Press Room
MIC Comment: Nokia's Acquisition by Microsoft
September 04, 2013

MIC Analysts: Eddie Han, Chun-Yu Chen, Sean Chiang, Yi-Chih Wang, Joen Yang, Mobile Communications, Information System, eCommerce, MIC Taiwan

On September 3, 2013, Microsoft announced the acquisition of Nokia's Device and Services business for $5.44 billion Euro (US$ 7.2 billion), including the license to use Nokia's patent portfolio and map service. Of the total transaction price, $3.79 billion Euro will be paid to purchase Nokia's Devices & Services business, and $1.65 billion Euro for a 10-year non-exclusive license to use Nokia's patents.

Reasons for the Acquisition

  1. Nokia's Rich Patent Portfolio:

The value of Nokia's patent portfolio was evidenced as early as its lawsuits against Apple in 2009, accusing the latter of infringing 46 patents. In 2011, Nokia successful collected licensing and loyalty fees from Apple. Then, Nokia continued to launch patent lawsuits against RIM, HTC and other mobile phone vendors, receiving as much as US$600 million a year from patent-related income. In terms of its patent number, Nokia owns 16,000 patents in the United States (excluding patents in application) and 20,000 patents outside the United States (excluding patents in application), mostly in Europe. As for patent quality, Nokia takes up 19% of the LTE (Long-Term Evolution) Standards Essential Patent ¡V higher than that of Qualcomm. In addition, Nokia and Qualcomm reached a 15-year patent licensing agreement in 2008, allowing the use of Qualcomm's patents in Nokia mobile phones.

From this point of view, Microsoft will only pay US?$ 2.17 billion for a 10-year license to use Nokia patents, including all patents authorized by Qualcomm, making the transaction a good deal for Microsoft.

  1. Nokia's Brand Value and Ability in Mobile Phone Hardware Sale

As a traditional mobile phone giant, Nokia has an edge in design, hardware manufacture, distribution channel, and supply chain management. Through this transaction, Microsoft aims to increase its control over hardware, thereby enhancing the degree of software and hardware integration. Thus, Microsoft will mainly draw on Nokia's ability in hardware design and outsource the production to contract manufacturers. Moreover, Nokia established good relationship with telecom operators in the heyday of its feature phone business, and has a strong sales channels and brand image in emerging markets. These are added value to Microsoft's entrance into the mobile phone industry.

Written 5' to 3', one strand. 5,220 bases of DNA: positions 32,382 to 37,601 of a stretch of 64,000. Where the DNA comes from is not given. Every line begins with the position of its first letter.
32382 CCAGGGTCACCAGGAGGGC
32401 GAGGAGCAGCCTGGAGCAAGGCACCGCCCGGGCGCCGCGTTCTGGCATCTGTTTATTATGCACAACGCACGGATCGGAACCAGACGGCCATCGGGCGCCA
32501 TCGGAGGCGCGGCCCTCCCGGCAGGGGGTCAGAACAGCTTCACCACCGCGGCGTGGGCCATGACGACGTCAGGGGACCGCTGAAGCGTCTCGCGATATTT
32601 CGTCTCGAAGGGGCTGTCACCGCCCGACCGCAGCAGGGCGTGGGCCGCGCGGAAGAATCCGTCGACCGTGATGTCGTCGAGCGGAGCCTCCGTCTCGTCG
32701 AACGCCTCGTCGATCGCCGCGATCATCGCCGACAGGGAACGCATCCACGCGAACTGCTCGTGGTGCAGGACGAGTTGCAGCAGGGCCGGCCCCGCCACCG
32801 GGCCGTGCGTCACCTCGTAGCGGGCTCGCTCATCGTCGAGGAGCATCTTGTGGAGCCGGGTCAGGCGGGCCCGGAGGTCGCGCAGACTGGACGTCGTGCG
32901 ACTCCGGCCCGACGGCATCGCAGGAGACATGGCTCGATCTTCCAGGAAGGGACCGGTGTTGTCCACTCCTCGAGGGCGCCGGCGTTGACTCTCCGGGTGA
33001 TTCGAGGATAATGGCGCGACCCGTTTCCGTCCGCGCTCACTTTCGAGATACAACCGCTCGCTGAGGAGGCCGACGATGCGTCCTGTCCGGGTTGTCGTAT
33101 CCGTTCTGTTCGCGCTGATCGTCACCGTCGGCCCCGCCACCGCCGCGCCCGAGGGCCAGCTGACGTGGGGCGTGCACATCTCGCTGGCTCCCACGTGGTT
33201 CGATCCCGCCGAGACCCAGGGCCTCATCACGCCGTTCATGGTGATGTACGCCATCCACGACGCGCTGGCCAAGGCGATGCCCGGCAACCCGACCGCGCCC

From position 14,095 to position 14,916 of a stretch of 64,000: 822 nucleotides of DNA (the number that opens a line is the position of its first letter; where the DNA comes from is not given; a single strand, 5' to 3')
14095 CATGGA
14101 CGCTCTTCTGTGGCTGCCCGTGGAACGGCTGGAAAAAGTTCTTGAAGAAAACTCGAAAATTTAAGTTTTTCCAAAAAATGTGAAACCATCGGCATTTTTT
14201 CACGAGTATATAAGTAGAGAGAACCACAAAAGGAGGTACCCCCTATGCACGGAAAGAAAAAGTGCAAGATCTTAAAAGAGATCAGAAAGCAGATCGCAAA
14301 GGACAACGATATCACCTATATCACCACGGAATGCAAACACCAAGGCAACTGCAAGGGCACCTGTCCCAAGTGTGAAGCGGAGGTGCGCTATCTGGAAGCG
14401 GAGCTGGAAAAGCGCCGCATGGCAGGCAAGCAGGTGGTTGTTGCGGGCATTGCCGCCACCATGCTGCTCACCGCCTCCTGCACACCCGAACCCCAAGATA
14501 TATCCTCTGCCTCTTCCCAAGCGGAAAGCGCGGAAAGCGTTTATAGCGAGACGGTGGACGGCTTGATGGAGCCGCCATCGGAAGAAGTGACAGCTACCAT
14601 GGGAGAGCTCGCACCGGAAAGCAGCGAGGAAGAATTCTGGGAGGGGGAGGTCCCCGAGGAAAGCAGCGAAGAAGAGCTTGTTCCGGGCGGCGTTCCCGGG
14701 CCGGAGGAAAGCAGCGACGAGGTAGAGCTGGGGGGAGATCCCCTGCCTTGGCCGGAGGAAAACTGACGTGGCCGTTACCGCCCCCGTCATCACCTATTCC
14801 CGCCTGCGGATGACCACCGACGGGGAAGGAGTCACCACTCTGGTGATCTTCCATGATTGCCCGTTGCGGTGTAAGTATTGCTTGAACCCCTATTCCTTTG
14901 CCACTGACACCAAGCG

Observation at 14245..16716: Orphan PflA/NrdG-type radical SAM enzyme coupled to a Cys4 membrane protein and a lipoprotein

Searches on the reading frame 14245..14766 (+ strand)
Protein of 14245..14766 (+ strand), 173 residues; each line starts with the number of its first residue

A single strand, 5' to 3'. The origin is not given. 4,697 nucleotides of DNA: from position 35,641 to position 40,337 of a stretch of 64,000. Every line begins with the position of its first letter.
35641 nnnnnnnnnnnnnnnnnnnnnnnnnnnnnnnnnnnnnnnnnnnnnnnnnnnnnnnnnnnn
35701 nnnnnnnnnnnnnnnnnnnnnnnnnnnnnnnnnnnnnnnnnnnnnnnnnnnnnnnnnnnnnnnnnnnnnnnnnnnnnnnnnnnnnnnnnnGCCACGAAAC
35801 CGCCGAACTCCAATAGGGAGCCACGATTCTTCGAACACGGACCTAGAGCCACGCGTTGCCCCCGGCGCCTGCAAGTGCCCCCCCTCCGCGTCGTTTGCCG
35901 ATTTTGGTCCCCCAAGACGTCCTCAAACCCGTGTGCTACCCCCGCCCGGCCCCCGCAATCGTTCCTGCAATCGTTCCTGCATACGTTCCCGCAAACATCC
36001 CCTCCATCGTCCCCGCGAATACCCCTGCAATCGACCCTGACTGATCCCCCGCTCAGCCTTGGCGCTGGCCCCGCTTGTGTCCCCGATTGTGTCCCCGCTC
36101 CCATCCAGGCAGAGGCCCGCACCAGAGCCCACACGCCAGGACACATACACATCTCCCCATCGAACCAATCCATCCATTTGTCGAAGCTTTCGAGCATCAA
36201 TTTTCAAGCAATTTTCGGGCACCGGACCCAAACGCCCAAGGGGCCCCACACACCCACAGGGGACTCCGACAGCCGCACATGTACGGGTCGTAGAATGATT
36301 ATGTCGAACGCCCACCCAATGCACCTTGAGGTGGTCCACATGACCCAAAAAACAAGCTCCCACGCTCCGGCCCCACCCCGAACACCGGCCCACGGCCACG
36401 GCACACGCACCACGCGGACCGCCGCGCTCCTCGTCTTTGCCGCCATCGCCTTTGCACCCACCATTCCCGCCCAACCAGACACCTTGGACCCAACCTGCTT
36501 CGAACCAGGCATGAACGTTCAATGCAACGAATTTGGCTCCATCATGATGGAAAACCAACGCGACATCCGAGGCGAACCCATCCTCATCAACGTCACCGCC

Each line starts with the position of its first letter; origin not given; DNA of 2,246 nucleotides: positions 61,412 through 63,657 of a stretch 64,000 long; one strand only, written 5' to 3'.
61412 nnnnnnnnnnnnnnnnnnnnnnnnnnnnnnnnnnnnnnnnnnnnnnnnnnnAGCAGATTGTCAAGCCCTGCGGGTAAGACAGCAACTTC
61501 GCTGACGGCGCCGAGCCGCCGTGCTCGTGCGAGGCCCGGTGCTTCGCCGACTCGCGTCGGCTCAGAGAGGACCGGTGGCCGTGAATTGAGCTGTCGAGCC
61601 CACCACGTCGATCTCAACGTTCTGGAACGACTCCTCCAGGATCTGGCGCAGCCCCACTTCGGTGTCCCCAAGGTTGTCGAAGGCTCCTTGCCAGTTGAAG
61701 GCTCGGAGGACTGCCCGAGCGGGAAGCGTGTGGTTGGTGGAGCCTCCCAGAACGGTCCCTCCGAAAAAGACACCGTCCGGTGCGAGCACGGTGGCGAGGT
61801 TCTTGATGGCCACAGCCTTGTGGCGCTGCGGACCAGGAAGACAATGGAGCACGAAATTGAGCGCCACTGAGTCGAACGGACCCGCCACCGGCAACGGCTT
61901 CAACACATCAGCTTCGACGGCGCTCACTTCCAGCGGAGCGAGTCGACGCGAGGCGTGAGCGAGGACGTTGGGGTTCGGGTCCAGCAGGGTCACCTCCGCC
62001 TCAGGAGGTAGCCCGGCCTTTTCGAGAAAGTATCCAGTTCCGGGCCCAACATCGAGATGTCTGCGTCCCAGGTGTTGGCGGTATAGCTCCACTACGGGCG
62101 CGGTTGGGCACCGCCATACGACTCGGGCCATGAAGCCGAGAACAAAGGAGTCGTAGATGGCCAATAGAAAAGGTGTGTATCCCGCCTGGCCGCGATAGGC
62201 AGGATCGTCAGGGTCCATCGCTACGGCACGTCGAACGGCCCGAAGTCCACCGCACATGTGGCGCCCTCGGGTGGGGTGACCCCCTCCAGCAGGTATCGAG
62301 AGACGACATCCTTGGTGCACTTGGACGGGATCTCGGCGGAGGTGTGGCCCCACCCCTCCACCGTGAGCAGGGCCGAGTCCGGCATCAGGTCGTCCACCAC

Impacts of Microsoft-Nokia Merger on the Smartphone Industry

Following the Microsoft's acquisition of Nokia, the world's top three mobile operating system developers now have all possessed unprecedented hardware design capabilities. It seems that Microsoft has been given two options for its future. It can either opt for a closed model like Apple's iOS through which the company can get full control over its software and hardware developments or it can make its system an open one like Google's Android.

MIC expects that adopting Apple's closed model seems to be a more rational decision for Microsoft. This is mainly ascribed to the fact that Nokia still manages to launch a wide range of smartphones with different features at different prices while Apple still sticks to its one-a-year iPhone strategy. With iOS hitting the innovation ceiling and catching up by Android OS, Apple's one-a-year iPhone strategy is deemed inflexible. Let's assume that if both Windows Phone OS and iOS each have 15% market share by 2018 and Apple continues to stick to its one-a-year iPhone strategy, Windows Phone OS is likely to sustain its market share with low-cost products while iOS will probably focus on the mid-range and high-end markets that continue to shrink.

However, Microsoft is still lagging behind Apple in terms of ecosystem scale and control over the consumer market. As for the ecosystem scale, Apple's iOS has a total of over 900,000 applications while Windows Phone OS only has 150,000 and the development pace of apps is slowing down. Talented developers who have come up with killer apps in the past are still in favor of developing iOS apps. Windows Phone OS still has long way to go to catch up with iOS in apps development.

Looking at their control over the consumer market, Nokia and Microsoft used to be the forerunners in the smartphone industry but it is Apple who pushed the industry to the highest level. Although being overtaken by Android later, Apple still owns strong user loyalty and thus the chance of Nokia and Microsoft tapping into the consumer market is not as promising as it seemed.

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